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 »  Home  »  .NET Framework  »  Achieving Backward Compatibility with .NET Interop: Excel as Case Study
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Achieving Backward Compatibility with .NET Interop: Excel as Case Study
by Scott Rutherford | Published  07/23/2005 | .NET Framework Interop | Rating:
Scott Rutherford
Scott Rutherford is a consultant and .NET developer who has developed Enterprise business applications in many fields including Restaurant, Market Research, Automotive, and Analytical Chemistry. He is an Microsoft Certified Professional with the .NET Platform. 

View all articles by Scott Rutherford...
Using the Type Library

Problem: COM Automation across multiple COM versions

Microsoft Visual Studio .NET makes linking to COM components extremely easy. You simply right click "References" in the Project Explorer, and Add New Reference. You can then browse through the available .NET Assemblies and COM components to find the code library you wish to automate. Every COM interface available on the machine is described by a Type Library (commonly held in a TLB file, and referenced by a CLASSID in the Registry). When you add this reference to your project, the type library is wrapped with a .NET Interop assembly that allows you to use the COM interface at design-time, and then handles the calls to COM at run-time. When type libraries exist with multiple versions, this can complicate your life significantly.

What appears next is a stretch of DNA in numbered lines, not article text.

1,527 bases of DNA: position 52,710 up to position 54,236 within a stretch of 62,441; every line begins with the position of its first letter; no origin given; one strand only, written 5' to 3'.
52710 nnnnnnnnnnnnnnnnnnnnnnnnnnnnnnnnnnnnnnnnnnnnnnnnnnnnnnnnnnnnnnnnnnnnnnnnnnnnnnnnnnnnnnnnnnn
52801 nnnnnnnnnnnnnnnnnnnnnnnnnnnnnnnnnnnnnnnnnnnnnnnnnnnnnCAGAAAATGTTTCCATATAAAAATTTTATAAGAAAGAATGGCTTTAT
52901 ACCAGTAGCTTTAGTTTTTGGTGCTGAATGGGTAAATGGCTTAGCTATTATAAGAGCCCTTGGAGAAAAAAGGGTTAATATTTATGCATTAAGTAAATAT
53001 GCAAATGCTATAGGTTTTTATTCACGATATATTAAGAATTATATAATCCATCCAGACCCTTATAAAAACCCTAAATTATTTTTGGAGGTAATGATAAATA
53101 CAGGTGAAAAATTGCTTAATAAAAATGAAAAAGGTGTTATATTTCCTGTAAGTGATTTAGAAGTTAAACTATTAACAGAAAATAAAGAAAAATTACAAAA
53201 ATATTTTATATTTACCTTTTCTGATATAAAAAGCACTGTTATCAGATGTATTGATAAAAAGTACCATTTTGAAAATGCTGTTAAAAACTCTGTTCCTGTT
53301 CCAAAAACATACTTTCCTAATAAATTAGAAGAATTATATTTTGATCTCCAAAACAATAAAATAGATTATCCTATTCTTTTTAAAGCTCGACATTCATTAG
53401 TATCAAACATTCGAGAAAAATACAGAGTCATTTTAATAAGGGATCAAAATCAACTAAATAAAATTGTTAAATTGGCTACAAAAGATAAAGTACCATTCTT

Case: Microsoft Excel


The Add Reference dialog shows Excel 11.0 Object Library when Excel 2003 installed

As an example, we will look at Microsoft Excel. Depending on which version of MS Excel is loaded on the machine on which your project is compiled, you will get a different Interop created. If the project is then deployed to a machine with a different version of Excel, you can expect to run into problems. Microsoft has kept Office backward compatible for a few generations so you can expect most previous functionality to be available still in Office 2003 (aka 11.0). In a Production environment that spans multiple versions of office, however, you may still run into errors, because the structure of type libraries and how they are linked in the registry has changed. The PIA (Primary Interop Assembly) concept further complicates .NET deployment where backward compatibility is concerned.

[Visual Basic]
    Sub FillRange(ByRef rng As Excel.Range, ByVal iLength As Integer, ByVal iWidth As Integer)
        Dim saRet(iLength, iWidth) As Object
        ' ... fill array with values
        rng = rng.Resize(iLength, iWidth)
        rng.Value = saRet
    End Sub
VB code assigns a 2-dim String array to the Value property of an Excel.Range object

[System.Runtime.InteropServices.COMException] -2147352559 (80020011) Does not support a collection.
The above code produces this error when compiled on an Excel 2003 machine and run on Excel 2000

Generally, you can only install a single version of Office on a particular PC; various CLASSIDs that represent objects in the application are thus "installed", or "registered" to trigger this version. When a subsequent version is installed on the machine, previous versions are overwritten. Hence, Visual Studio will always only find one version to which it can link. In the case of PIAs, VS.NET will find a copy with a strong name, in the GAC, and hence will not even make an Interop assembly. Surprisingly, even if you explicitly link to a particular Type Library, VS.NET will override your reference and use the registered version.

Solution

You will find three distinct methods suggested to work around these problems:

  1. Build your project on different machines for compatibility with each respective version of Office.